Systems Design: Job-Order Costing
Solutions to Questions
By definition, manufacturing overhead consists of costs that cannot be practically traced to products or jobs. Therefore, if these costs are to be assigned to products or jobs, they must be allocated rather than traced.
Job-order costing is used in situations where many different products or services are produced each period. Process costing is used in situations where a single, homogeneous product, such as cement, bricks, or gasoline, is produced for long periods.
The job cost sheet is used to record all costs that are assigned to a particular job. These costs include direct materials costs traced to the job, direct labor costs traced to the job, and manufacturing overhead costs applied to the job. When a job is completed, the job cost sheet is used to compute the unit product cost.
A predetermined overhead rate is used to apply overhead to jobs. It is computed before a period begins by dividing the period’s estimated total manufacturing overhead by the period’s estimated total amount of the allocation base. Thereafter, overhead is applied to jobs by multiplying the predetermined overhead rate by the actual amount of the allocation base that is incurred for each job. The most common allocation base is direct labor-hours.
A sales order is issued after an agreement has been reached with a customer on quantities, prices, and shipment dates for goods. The sales order forms the basis for the production order. The production order specifies what is to be produced and forms the basis for the job cost sheet. The job cost sheet, in turn, is used to summarize the various production costs incurred to complete the job. These costs are entered on the job cost sheet from materials requisition forms, direct labor time tickets, and by applying overhead.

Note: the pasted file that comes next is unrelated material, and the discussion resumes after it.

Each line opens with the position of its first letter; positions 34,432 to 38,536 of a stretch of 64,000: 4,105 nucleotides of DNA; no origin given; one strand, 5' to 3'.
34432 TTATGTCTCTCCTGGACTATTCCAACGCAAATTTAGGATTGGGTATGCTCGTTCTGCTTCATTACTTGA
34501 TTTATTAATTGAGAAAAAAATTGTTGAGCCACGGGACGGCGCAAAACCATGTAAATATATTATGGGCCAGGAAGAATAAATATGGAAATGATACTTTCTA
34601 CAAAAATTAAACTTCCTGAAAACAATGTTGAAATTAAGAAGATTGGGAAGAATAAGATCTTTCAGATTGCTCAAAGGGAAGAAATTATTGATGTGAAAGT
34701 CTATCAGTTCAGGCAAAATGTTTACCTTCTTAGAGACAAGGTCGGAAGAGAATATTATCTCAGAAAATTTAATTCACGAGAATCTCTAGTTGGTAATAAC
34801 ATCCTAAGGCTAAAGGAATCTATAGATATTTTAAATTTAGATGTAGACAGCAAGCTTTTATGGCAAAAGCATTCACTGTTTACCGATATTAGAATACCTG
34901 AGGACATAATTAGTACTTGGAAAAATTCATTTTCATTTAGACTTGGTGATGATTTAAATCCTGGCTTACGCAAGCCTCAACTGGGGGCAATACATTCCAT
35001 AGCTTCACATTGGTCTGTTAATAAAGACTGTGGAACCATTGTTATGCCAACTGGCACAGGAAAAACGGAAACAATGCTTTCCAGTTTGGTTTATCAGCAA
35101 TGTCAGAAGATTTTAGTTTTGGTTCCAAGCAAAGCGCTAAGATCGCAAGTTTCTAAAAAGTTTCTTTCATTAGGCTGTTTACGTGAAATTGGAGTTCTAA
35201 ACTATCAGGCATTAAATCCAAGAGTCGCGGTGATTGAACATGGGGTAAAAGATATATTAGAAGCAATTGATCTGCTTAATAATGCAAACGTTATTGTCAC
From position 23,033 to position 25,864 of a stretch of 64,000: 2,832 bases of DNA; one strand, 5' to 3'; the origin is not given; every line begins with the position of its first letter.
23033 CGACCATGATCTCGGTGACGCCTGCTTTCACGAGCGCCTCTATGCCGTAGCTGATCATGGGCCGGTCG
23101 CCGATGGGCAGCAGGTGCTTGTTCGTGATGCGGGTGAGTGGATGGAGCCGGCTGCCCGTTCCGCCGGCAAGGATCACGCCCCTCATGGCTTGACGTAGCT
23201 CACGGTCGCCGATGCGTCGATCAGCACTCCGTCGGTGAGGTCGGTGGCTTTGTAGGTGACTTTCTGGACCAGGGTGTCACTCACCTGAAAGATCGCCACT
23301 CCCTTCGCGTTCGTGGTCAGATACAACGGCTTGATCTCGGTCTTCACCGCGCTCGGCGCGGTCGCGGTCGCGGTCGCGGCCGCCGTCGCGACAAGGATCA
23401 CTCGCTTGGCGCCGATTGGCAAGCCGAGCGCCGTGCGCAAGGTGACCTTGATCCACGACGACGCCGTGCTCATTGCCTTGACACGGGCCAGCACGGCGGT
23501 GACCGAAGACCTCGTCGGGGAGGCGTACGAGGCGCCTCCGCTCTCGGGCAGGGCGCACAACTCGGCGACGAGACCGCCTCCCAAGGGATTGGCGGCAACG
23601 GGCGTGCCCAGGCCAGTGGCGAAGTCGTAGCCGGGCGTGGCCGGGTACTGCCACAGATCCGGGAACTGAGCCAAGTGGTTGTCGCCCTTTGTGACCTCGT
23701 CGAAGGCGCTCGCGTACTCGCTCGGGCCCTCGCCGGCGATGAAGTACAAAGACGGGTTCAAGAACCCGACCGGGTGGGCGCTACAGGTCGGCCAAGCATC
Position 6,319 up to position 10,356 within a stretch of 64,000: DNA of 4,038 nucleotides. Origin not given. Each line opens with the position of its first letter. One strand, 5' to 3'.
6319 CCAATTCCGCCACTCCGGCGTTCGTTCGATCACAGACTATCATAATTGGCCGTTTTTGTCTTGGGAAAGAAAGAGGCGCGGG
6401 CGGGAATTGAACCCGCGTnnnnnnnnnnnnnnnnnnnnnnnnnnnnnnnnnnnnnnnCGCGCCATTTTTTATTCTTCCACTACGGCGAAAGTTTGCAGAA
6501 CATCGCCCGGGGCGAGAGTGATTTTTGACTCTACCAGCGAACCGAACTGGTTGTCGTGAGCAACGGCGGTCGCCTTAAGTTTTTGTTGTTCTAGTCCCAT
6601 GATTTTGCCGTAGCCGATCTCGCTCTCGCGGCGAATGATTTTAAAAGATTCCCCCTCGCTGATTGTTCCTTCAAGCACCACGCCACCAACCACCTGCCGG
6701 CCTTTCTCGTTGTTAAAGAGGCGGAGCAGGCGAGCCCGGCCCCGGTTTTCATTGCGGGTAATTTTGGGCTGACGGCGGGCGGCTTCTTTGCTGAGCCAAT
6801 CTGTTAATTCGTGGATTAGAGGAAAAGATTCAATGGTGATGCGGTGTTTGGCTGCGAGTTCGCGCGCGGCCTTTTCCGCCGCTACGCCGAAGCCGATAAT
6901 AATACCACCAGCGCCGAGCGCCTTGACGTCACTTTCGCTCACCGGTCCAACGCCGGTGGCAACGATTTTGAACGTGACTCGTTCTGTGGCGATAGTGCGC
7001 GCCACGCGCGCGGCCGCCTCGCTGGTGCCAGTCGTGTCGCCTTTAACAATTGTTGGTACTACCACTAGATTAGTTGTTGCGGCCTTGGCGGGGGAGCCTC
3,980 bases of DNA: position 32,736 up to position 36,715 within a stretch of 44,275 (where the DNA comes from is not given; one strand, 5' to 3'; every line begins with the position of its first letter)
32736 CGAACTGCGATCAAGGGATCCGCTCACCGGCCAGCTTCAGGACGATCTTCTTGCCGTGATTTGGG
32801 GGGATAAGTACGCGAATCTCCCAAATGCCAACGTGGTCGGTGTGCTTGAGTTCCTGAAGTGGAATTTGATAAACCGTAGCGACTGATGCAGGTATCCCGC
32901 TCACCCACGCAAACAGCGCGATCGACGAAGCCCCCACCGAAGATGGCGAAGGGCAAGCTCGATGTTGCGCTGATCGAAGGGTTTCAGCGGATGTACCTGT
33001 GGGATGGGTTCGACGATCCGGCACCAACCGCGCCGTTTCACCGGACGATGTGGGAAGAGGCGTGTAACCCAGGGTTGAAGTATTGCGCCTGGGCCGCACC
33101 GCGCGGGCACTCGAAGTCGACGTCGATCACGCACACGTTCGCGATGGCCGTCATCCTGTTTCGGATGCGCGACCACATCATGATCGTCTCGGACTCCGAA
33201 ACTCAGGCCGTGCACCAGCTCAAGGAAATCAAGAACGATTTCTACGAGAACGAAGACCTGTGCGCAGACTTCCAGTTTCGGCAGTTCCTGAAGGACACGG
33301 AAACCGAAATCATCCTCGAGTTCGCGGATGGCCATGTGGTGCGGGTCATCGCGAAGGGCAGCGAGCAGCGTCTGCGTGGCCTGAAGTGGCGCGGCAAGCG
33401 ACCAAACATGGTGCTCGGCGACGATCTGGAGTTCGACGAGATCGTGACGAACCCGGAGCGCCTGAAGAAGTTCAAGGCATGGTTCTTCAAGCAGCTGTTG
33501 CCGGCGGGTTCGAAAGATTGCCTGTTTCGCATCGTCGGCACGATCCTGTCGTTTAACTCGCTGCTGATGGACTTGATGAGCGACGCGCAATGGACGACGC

Some production costs such as a factory manager’s salary cannot be traced to a particular product or job, but rather are incurred as a result of overall production activities. In addition, some production costs such as indirect materials cannot be easily traced to jobs. If these costs are to be assigned to products, they must be allocated to the products.
If actual manufacturing overhead costs are applied to jobs, then the company must wait until the end of the accounting period to apply overhead and to cost jobs. A company may try to compute its actual overhead rate more frequently to get around this problem. However, overhead cost tends to be incurred somewhat uniformly from month to month (due to the presence of fixed costs), whereas production activity often fluctuates. The result would be high overhead rates in periods with low activity and low overhead rates in periods with high activity. For these reasons, most companies use predetermined overhead rates to apply manufacturing overhead costs to jobs.
The measure of activity used as the allocation base should drive the overhead cost; that is, the base should cause the overhead cost. If the allocation base does not cause the overhead, then costs will be incorrectly attributed to products and jobs and product costs will be distorted.
Assigning manufacturing overhead costs to jobs does not ensure a profit. The units produced may not be sold and if they are sold, they may not be sold at prices sufficient to cover all costs. It is a myth that assigning costs to products or jobs ensures that those costs will be recovered. Costs are recovered only by selling to customers—not by allocating costs.
Generally, the amount of overhead applied will not be the same as the amount of actual cost incurred, since the predetermined overhead rate is based on estimates.
Underapplied overhead occurs when the actual overhead cost exceeds the amount of overhead cost applied to jobs during the period. Overapplied overhead occurs when the actual overhead cost is less than the amount of overhead cost applied to...
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